- Bob Ford, Philadelphia Inquirer: Now comes the hard part....Monday night's World Series win over the New York Yankees was hardly a sure thing, but it was the surest card the Phillies had in their hand as they attempt to play their way out of the deep hole they dug in the first four games of the series....Cliff Lee settled down after a shaky first inning, got some run support and was able to pitch aggressively against the Yankees. The only reliable starter left in the makeshift rotation wasn't as sharp as he was in the opener, but he didn't have to be. New York hasn't been able to hit him consistently, but, in all likelihood, won't get a chance to prove that again....Whatever carryover momentum they hope to take with them will become moot at approximately 8 p.m. tomorrow night when Game 6 begins. After that, it's all up to the starting pitchers to provide the advantages and disadvantages. The Phillies will feel a little better about their chances (having awakened still having some), but everything that follows rides on what they can get from Pedro Martinez in the first game back in Yankee Stadium and whatever mix-and-match special Charlie Manuel dials up for Game 7.
- Harvey Araton, New York Times: Aided by his bat and an astute apology, Alex Rodriguez is ending the baseball season not as a former steroids user but as a home run hero. In the process, he may be clearing a path forward for himself and his much-maligned sport...This may go down as the season that the fans forgave baseball — or perhaps just grew tired of worrying about performance-enhancing drugs. Rodriguez and Andy Pettitte, two high-profile Yankees stars who were exposed as past users, are shining in the 2009 World Series....Until recently, players accused of cheating selected from two popular options: vehemently deny, as Barry Bonds and Roger Clemens have chosen, or remain silent, as McGwire has. But beginning with the admission last season by Pettitte that he had used human growth hormone, a third option has emerged: quickly apologize and move on....“Obviously, success on the field has helped, but isn’t it something how they beautifully and effectively transcended their humiliation?” said Richard Emery, one of the lawyers representing Brian McNamee, the physical trainer who cited Pettitte and Clemens in George J. Mitchell’s investigation into steroids for Major League Baseball.
- Lee Jenkins, Sports Illustrated: The biggest catchphrase in this World Series, besides instant replay of course, is short rest. Who's getting it? Who's giving it? Who's refusing it? Charlie Manuel did not ask Cliff Lee to pitch on short rest in Game 4 and the Phillies lost. Joe Girardi did ask A.J. Burnett to pitch on short rest in Game 5 and the Yankees lost. Both managers exposed themselves to criticism even though they made exact opposite moves...The problem was not with their decision-making. It was with their reluctance to reverse those decisions when the circumstances changed. After the Phillies lost Game 3, they had to win Game 4 to stay afloat, but Manuel still stuck with Joe Blanton over Lee. After the Yankees took Game 4, they no longer needed Game 5, but Girardi still went with Burnett on three days rest. It was the bold call, an attempt to press the action and ride the momentum, but given the Yankees 3-1 lead, it was completely unnecessary....In their haste to close the door on the Phillies, the Yankees have left it cracked. Burnett gave up six runs in two innings Monday night, making the case against short rest in an 8-6 loss. Now the Yankees will likely ask Pettittte to do what Burnett could not. While Burnett is in his prime, Pettitte is 37, has not pitched on short rest in three years, and is 4-6 with a 4.15 earned run average when he has tried it in the regular season...The Yankees are gambling heavily in a series that should have been a sure thing. If Pettitte falters in Game 6 on Wednesday against Pedro Martinez -- yes, the self-proclaimed "old goat" is back -- the Yankees will still have Sabathia for Game 7. Sabathia is more comfortable than most on short rest, but even he was not as dominant as usual Sunday night, giving up three runs in 6 1/3 innings. Short rest takes a toll on everyone.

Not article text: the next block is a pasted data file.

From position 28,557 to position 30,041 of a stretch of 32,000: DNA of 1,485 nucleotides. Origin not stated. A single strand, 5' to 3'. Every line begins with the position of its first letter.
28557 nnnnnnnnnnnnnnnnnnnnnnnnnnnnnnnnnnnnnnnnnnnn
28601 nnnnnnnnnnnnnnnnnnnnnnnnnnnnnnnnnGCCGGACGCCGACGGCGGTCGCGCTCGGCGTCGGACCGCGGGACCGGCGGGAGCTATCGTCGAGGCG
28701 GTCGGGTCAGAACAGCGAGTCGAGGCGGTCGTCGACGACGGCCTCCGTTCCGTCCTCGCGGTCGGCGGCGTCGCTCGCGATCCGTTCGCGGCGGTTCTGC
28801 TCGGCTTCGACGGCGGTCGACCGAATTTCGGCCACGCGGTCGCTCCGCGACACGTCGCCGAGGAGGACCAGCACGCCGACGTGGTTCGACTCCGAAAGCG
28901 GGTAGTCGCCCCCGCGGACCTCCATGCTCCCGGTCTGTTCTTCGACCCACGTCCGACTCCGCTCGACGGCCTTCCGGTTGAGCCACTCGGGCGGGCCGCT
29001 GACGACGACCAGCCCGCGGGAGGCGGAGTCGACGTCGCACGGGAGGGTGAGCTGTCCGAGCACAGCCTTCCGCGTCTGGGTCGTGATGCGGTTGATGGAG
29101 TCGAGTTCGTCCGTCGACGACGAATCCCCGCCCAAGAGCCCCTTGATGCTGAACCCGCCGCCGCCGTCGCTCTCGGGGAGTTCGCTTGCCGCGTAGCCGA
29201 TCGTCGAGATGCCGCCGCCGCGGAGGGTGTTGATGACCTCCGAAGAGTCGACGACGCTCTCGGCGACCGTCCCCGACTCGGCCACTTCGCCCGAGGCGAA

Labels: Bob Ford, Harvey Araton, Lee Jenkins, New York Times, Phildalelphia Inquirer, Sports Illustrated